• madison savedra
    MAR 15, 2022

    Pilsen alderman, neighbors sue city and former alderman over Penny Whistle liquor license debacle

    Left: Ald. Byron Sigcho Lopez (25) at a City Council meeting. Right: The Giant Penny Whistle in 2019. [Colin Boyle/Block Club Chicago; Mauricio Pena/ Block Club Chicago]

    This article was first published in Block Club Chicago.

    Pilsen’s alderman and neighbors are suing the city and the former alderman, alleging officials wrongly issued a liquor license to the Giant Penny Whistle despite city rules prohibiting taverns in the area.

    The lawsuit filed Monday by Ald. Byron Sighco-Lopez (25) and the Pilsen Neighbors Community Council argues the city approved a liquor license for the bar and music venue, 1854 S. Blue Island Ave., without passing an ordinance to lift the 1995 tavern moratorium in place on Blue Island Avenue from 16th Street to 19th Street.

    Several city departments and officials, including former Pilsen Ald. Danny Solis, Deputy Mayor Manuel Perez, former city Corporation Counsel Mark Flessner, current Corporation Counsel Celia Meza, and the Giant Penny Whistle’s owners are also named as defendants.

    Sigcho-Lopez’s lawsuit mirrors a January report from the the city’s Inspector General office, which said City Hall lawyers had no legal authority to settle a lawsuit with Giant Penny Whistle owners by granting it a liquor license, according to the Sun-Times. Sigcho-Lopez then said he’d work to revoke the tavern’s license and shut it down.

    The liquor license debacle began in January 2019, just as the Sun-Times revealed then-Ald. Solis was wearing a wire for the feds. Solis, who went into hiding after the revelation, was expected to pass an ordinance to lift the tavern moratorium, but it never happened.

    Instead, an ordinance was approved that allowed for liquor stores on the stretch, but not taverns, the Sun-Times reported.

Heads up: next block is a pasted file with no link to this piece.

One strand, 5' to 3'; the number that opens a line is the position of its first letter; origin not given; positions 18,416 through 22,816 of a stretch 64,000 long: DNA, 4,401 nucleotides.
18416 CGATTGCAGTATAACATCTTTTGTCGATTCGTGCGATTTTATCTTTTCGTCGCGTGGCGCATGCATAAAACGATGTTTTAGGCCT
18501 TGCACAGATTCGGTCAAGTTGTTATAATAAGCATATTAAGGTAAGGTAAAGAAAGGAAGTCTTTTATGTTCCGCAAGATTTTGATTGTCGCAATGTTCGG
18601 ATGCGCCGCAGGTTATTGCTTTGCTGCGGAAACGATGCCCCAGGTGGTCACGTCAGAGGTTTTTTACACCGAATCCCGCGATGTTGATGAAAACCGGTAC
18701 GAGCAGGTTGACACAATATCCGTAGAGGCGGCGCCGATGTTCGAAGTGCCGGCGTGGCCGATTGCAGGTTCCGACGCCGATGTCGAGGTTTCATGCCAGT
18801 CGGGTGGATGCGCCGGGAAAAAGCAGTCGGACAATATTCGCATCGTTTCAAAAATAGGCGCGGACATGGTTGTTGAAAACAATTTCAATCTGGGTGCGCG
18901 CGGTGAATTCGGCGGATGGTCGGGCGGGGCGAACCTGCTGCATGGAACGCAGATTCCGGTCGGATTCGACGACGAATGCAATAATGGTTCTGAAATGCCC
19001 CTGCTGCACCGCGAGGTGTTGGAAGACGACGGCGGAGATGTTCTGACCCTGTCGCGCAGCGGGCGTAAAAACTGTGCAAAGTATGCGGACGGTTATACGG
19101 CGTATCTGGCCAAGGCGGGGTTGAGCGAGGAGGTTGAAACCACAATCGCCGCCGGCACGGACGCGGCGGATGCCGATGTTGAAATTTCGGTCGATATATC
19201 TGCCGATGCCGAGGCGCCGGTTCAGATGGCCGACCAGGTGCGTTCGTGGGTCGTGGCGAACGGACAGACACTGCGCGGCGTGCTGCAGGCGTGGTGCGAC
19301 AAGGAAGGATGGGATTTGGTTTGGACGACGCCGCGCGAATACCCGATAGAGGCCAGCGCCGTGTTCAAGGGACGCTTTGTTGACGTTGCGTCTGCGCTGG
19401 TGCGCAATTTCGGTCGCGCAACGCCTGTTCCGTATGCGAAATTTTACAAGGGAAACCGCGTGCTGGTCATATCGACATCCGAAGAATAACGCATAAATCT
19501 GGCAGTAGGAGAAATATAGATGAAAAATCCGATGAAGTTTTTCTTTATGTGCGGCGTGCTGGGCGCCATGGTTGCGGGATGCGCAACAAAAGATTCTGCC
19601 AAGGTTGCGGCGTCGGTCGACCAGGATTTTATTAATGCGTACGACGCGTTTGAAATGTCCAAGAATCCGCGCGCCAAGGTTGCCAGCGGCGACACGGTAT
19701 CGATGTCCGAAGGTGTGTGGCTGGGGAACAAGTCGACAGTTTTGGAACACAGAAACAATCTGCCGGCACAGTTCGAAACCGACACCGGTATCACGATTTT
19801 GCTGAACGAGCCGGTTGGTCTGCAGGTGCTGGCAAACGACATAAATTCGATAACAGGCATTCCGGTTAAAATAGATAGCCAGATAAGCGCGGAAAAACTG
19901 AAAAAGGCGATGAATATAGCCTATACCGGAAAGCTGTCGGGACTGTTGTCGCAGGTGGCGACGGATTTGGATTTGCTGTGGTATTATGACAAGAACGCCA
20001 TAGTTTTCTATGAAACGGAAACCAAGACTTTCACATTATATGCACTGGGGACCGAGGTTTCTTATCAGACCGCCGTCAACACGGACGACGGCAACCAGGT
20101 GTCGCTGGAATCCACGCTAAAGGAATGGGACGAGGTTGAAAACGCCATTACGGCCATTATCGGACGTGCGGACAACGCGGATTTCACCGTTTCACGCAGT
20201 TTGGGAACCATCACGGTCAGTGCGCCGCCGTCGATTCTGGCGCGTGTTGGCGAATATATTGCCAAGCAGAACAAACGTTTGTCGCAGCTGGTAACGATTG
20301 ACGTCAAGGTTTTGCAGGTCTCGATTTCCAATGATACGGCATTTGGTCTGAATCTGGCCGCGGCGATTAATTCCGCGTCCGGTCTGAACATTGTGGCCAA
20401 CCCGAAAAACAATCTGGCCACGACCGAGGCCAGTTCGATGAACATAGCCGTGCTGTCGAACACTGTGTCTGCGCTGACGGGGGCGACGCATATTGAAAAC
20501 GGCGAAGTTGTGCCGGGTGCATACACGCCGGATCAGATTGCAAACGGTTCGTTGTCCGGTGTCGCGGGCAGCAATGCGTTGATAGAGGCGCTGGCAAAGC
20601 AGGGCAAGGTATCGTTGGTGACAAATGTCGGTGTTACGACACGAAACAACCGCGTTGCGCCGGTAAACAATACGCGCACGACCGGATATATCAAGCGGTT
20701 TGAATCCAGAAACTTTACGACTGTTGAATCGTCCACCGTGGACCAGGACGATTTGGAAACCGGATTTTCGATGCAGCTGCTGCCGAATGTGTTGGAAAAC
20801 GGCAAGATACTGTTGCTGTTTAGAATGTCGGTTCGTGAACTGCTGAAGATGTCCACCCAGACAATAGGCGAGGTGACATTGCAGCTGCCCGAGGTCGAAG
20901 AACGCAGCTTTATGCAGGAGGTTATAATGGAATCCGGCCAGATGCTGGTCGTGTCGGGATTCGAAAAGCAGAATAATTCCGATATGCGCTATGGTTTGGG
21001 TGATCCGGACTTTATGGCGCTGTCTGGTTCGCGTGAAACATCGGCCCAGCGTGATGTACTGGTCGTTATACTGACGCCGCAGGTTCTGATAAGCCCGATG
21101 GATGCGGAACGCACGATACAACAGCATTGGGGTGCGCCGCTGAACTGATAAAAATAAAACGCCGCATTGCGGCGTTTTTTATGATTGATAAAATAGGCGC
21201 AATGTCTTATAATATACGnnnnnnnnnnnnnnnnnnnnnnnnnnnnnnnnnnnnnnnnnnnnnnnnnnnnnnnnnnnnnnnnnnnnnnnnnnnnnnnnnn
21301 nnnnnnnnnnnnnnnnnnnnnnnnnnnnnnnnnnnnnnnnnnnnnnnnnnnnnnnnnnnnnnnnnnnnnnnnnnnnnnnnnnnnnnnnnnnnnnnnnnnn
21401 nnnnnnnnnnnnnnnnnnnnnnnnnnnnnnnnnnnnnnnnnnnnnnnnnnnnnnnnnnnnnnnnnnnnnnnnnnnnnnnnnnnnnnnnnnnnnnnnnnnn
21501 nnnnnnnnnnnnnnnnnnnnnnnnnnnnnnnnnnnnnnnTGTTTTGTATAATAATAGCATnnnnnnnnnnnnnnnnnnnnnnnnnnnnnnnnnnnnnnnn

Some neighbors didn’t want the tavern moratorium lifted, arguing taverns attracted crime and problems to Pilsen, according to the lawsuit. In April 2019, Sigcho-Lopez, a critic of Solis, was elected alderman. He agreed with those neighbors and blocked the Giant Penny Whistle from opening.

    The Giant Penny Whistle owners then sued the city, according to the Sun-Times, saying Solis assured them he’d lift the moratorium.

    Mayor Lori Lightfoot’s administration and  then-Corporation Counsel Flessner agreed to settle the case in December 2020 by allowing the Giant Penny Whistle to open, the Sun-Times reported, calling the failure to lift the tavern moratorium an “administrative error.”

    The Department of Business Affairs and Consumer Protection also failed to send legal notice of the change to neighbors within 250 feet of the bar, the lawsuit alleges.

    Husband-and-wife duo Kacy and Bobby Middleton and partner Kevin Heisner of Heisler Hospitality opened the Giant Penny Whistle in summer 2019 in the old Tito’s Hacienda storefront.

    “On the North Side, they have all these smaller venues like Empty Bottle, the Hideout, and we really don’t have that down here,” Bobby Middleton said at the time. “We have Thalia Hall but they are too big, and some bands can’t fill the place. There’s Honky Tonk, but they are a bit too small.”

    In October 2019, Sigcho-Lopez had a meeting with neighbors about the tavern moratorium at the Giant Penny Whistle’s request, according to the lawsuit. Perez, of the Mayor’s Office, attended the meeting, which the freshman alderman said he thought was an attempt to pressure him into siding with the Giant penny Whistle’s owners.

    After Sighco-Lopez made it clear he wouldn’t overturn the tavern moratorium, politically connected consultant John Fritchey sent a letter to Ald. Michelle Harris (8), a member of the city’s Zoning Committee, trying to get her to introduce an ordinance to lift the moratorium, overriding Sigcho-Lopez, but it didn’t work, according to the lawsuit.

    In the lawsuit, neighbors Tylor Dunnican, Anna Ramos, Kelly Clark and Douglas Howard allege the tavern’s opening has led to “excessive noise pollution, chronic sleep deprivation, violence, crime, and filth.”

    The Giant Penny Whistle owners could not immediately be reached for comment Monday. City officials did not immediately answer questions.

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